Letter: Stirring up anti-gay bigotry

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Sir: The Conservatives must be in a desperate plight to think it worthwhile playing the homophobic bigotry card by attacking the National Lottery Charities Board's awards of a tiny proportion of its huge handout to a couple of small lesbian and gay charities (report, 12 June).

In 1978, I was one of the nearly 200 signatories of the statement Towards a Charter of Homosexual Rights, which commented that "We believe that fear or hatred of homosexuals is a social evil akin to anti-Semitism, racism, and slavery, with the same evil consequences. It harms both the victimised individuals, and the society which tolerates it.... Homosexuals are the only natural minority ... who are still liable to be mocked or persecuted by people claiming to represent ordinary social opinion, or the Christian church." Sadly, this is still true today, even though - or possibly because - homosexual people are much more visible and vocal in society.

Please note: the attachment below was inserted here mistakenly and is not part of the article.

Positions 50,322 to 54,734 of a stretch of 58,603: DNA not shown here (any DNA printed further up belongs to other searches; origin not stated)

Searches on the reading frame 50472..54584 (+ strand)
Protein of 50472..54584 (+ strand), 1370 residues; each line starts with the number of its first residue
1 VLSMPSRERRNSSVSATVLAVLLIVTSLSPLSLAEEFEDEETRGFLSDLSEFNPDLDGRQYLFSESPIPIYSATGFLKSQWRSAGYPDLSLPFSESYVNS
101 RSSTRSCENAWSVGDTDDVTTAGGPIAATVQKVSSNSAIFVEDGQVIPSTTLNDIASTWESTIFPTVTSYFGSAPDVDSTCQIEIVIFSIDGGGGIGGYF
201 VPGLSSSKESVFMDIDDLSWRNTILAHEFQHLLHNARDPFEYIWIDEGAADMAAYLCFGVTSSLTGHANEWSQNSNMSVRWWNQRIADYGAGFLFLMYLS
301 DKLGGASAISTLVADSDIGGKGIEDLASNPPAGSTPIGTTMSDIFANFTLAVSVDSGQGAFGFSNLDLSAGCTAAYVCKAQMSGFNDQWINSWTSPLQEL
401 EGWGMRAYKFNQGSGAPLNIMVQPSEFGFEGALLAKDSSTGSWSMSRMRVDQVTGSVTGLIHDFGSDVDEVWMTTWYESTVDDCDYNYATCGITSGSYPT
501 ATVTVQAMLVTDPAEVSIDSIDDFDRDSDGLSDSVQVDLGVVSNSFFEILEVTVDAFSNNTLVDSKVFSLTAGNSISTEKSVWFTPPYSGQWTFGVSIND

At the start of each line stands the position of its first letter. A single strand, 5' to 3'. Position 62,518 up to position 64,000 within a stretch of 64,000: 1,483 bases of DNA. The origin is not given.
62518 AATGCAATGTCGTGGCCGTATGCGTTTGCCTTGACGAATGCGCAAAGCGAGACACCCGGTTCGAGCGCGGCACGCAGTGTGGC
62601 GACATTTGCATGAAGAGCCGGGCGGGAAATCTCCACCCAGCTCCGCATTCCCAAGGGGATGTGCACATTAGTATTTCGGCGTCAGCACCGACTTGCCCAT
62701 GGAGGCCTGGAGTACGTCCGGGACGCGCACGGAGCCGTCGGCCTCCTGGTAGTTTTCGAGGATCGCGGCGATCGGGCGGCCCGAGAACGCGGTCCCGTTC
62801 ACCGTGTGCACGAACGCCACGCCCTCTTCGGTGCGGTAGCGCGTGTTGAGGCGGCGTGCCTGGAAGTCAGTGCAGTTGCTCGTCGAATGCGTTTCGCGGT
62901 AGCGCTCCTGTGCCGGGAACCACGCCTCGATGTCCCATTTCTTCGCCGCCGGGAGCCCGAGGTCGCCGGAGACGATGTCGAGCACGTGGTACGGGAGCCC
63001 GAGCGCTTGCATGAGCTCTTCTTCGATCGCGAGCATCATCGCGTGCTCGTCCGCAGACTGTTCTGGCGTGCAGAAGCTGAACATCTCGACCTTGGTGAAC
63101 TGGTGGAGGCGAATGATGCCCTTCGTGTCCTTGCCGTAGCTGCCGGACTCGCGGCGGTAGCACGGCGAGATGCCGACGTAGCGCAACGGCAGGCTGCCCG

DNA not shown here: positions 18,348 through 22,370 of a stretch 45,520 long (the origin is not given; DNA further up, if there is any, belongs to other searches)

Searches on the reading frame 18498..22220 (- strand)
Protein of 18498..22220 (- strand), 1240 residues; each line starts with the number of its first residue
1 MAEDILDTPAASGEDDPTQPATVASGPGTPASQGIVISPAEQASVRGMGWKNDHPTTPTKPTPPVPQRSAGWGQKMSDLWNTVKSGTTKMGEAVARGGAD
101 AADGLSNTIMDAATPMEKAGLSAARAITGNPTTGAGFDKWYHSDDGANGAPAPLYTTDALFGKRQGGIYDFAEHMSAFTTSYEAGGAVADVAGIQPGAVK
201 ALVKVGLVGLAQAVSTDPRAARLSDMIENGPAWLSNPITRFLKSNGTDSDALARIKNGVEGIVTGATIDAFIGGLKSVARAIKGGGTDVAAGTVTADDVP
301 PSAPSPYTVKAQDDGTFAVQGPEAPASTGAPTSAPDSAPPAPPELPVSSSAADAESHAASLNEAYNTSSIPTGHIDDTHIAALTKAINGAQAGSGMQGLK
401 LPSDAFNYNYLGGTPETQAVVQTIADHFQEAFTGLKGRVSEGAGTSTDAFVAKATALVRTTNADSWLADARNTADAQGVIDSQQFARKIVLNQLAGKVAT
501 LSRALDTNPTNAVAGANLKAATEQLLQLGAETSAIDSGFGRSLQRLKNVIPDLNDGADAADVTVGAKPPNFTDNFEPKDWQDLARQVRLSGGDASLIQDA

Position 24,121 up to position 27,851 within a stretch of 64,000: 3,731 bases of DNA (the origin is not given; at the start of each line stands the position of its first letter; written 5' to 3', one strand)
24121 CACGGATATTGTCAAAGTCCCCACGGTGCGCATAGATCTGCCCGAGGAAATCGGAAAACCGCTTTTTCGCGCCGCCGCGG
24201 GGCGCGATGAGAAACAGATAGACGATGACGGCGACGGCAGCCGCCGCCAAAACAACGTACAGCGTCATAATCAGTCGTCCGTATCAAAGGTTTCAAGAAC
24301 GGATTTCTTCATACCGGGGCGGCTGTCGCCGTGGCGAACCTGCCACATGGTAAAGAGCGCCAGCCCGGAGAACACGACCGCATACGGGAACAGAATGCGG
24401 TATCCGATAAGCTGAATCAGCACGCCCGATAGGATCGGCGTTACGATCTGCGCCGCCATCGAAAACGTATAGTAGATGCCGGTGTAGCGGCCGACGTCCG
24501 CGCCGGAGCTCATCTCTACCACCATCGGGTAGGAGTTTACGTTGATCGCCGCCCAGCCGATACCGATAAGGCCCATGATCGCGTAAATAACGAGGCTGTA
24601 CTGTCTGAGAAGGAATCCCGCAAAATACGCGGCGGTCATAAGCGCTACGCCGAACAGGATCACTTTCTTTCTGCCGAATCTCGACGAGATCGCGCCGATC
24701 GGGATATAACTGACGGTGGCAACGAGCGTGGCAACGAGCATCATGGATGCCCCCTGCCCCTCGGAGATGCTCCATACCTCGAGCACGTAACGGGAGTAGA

The Prime Minister is a civilised man, and he knows perfectly well that homosexuals are still very disadvantaged and discriminated against. One can only conclude that he (quite wrongly, in my opinion) discerns some political advantage in whipping up prejudice against them. If so, he should remember that gay men and women are, like everyone else, taxpayers and voters, and he should realise that the time has gone by when they are prepared to be ground down and insulted by his party or anyone else.

I was especially sorry to see that Virginia Bottomley is apparently responsible for launching this disreputable bandwagon. As Secretary of State for Health, Mrs Bottomley had extensive dealings with many lesbian and gay people giving devoted service to Aids sufferers and in other health work. We deserve better than her patronising sneers and silly twaddle about "deeply shocked colleagues".


London NW2